"you can ask me questions, but I'll only answer the one's 
   I want, and I'll only cooperate with your request if you ask 
   all the questions I want you to ask me."
It (2518) just doesn't make sense.  It makes it hard for us
and readers to figure out how to fill in gaps in the spec.  There
is no guiding philosophy and purpose.  It's difficult to build on 

The proposal by Lisa and the interop folks, which I tried to
clearly guess at and describe, does fix this.  It provides
a clear purpose and semantics for the headers.  And it does 
a good job achieving compatibility.

As an alternative to that proposal, I think it's possible that 
you can achieve much of that by saying that the client can 
submit assertions against whatever resource it likes in 
the If: header, and the server will evaluate all of the If: header, 
and the server does also require that the client ask a few 
particular questions against particular resources.  It's not 
as simple as Lisa's solution, but it's at least an improvement 
over 2518. 

But if you say that the server only evalutes some of 
what the client submits, then you might as well abandon 
what appeared to be the primary purpose of 
the If: header in 2518.   If we do that, we should be 
aware the we're doing that and make sure we're 
comfortable with that.

>    >    And what is "modifying"? A PUT/PROPPATCH to an ordinary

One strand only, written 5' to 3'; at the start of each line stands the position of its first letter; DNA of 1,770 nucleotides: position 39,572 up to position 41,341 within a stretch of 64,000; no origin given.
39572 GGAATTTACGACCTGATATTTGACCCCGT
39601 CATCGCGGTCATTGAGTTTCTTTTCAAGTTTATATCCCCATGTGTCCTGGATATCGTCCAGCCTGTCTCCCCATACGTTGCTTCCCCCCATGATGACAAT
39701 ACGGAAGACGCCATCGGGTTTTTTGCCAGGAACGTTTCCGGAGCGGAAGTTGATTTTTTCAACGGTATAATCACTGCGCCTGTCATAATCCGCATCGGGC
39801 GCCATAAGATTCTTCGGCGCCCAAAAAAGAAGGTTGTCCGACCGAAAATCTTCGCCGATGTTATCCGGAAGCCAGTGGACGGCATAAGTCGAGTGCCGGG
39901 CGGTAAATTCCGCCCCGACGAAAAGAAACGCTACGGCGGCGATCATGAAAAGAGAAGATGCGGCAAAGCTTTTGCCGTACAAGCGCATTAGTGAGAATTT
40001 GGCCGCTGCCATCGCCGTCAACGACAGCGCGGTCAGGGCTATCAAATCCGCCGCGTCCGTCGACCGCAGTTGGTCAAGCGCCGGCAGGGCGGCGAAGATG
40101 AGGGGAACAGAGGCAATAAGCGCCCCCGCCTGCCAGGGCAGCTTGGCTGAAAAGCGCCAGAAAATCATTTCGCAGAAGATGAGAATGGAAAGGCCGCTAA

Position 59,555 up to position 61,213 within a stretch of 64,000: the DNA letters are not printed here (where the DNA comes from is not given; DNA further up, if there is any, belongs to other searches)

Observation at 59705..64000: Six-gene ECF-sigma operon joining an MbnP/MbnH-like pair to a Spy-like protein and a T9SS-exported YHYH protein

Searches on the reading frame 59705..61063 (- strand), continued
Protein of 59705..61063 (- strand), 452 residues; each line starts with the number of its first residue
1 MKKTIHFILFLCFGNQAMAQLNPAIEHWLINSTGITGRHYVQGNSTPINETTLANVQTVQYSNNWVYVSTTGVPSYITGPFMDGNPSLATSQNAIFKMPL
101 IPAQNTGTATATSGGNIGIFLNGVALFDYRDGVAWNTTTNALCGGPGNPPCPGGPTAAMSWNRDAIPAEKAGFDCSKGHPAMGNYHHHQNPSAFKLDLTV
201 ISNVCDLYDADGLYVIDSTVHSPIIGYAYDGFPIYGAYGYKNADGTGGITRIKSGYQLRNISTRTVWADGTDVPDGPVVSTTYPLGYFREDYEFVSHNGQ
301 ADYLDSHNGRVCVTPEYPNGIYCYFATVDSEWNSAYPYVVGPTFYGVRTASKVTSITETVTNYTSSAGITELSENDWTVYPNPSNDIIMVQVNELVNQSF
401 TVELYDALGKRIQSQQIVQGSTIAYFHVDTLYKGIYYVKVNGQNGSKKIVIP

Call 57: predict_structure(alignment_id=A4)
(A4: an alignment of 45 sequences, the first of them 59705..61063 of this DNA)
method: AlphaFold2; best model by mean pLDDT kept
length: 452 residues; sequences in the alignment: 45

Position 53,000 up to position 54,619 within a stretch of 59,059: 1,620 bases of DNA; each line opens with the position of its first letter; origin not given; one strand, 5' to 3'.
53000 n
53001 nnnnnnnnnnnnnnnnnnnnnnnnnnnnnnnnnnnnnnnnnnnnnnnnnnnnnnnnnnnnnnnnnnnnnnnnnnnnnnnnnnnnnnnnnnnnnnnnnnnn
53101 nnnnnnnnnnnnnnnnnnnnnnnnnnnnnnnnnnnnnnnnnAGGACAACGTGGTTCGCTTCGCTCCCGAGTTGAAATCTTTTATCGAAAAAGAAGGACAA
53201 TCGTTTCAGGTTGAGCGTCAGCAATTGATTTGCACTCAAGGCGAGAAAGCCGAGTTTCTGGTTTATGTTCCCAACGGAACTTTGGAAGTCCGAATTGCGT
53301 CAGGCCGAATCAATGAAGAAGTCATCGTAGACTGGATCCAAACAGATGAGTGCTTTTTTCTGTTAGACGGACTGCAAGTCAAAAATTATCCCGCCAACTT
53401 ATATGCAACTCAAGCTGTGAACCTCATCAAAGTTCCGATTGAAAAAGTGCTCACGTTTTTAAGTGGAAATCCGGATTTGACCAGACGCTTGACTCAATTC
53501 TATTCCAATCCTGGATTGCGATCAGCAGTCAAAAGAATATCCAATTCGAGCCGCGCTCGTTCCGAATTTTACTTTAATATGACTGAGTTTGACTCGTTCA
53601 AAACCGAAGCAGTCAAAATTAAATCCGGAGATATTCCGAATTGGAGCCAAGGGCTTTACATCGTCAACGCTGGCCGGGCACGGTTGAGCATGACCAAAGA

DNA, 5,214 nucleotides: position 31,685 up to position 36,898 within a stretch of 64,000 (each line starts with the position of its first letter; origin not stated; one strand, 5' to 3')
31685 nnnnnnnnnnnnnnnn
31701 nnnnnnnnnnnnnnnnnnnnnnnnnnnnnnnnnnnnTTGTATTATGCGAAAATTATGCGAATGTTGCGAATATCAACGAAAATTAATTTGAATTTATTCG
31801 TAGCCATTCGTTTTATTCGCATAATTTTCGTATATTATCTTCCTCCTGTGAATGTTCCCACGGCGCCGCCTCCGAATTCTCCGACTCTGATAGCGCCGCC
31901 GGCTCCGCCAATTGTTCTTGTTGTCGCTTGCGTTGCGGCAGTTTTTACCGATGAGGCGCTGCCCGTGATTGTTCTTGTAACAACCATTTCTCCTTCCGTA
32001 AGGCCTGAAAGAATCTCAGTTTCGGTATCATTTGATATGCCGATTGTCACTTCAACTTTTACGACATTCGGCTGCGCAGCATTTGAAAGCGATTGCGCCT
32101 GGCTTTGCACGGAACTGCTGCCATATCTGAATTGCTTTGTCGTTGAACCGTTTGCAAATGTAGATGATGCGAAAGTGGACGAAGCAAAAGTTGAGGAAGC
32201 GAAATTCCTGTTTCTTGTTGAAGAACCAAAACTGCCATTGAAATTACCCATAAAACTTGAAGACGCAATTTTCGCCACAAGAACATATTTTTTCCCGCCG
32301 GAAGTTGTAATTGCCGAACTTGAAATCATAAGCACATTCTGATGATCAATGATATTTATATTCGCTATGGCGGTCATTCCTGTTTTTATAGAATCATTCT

>    >    resouce modifies it. 
>    > 
>    > Yes, in this case, I think we can clearly state that only the 
>    > lock on the resource specified by the request-URL must be 
>    > submitted. 
>    The request URL?  I guess that's okay.  I had actually proposed the 
>    root of the lock rather than the request URL.  I think lower in 
>    this note you also said it should be the root of the lock. 
> Parsing problem (:-).  I meant: "the lock on (the resource specified by 
> the request-URL) must be submitted", not "(the lock on the resource) 
> specified by the request-URL must be submitted". 

I think you didn't understand my question... 

A (depth) lock can lock 
many resources. Which locked resource/URL should be specified when 
submitting the lock token?   You've suggested both (1) the root and (2) 
request resource.  Another option
is to just submit it  on the resource whose being locked poses an
impediment, but there can be zillions of those in the case of operations
like the 2518-style DELETE in the presence of depth locks.  That leaves 
the first two options and I think only (1) can work universally.

> I could go either way, but I'd probably be inclined to not say 
> anything special about the NOT.  This means that putting a NOT 
> around a lock token is guaranteed to fail (i.e. because either it 
> is locked with that token, so the NOT fails, or it is not locked 
> with that token, so it is an invalid lock token, and it fails). 
> Alternatively, we could say that it is only a submission of the 
> lock token if it does not appear in a NOT, but all that buys the 
> client is the ability to have a request succeed only if the 
> resource is not locked by a particular lock token, which seems 
> like a pretty pointless semantics to support.  But I'm happy 
> to do it either way. 

I suspect that's the best approach. 

So I'd say...

All of the If; header is evaluated, 
and the token(s) in question must be "mentioned".  And I suspect we need
resolve on what resource it should be mentioned.    I'm voting tor the 
that is the root of the lock. 

Am I nutz?  :-)


Phone: 914-784-7569
Received on Thursday, 10 October 2002 00:27:50 UTC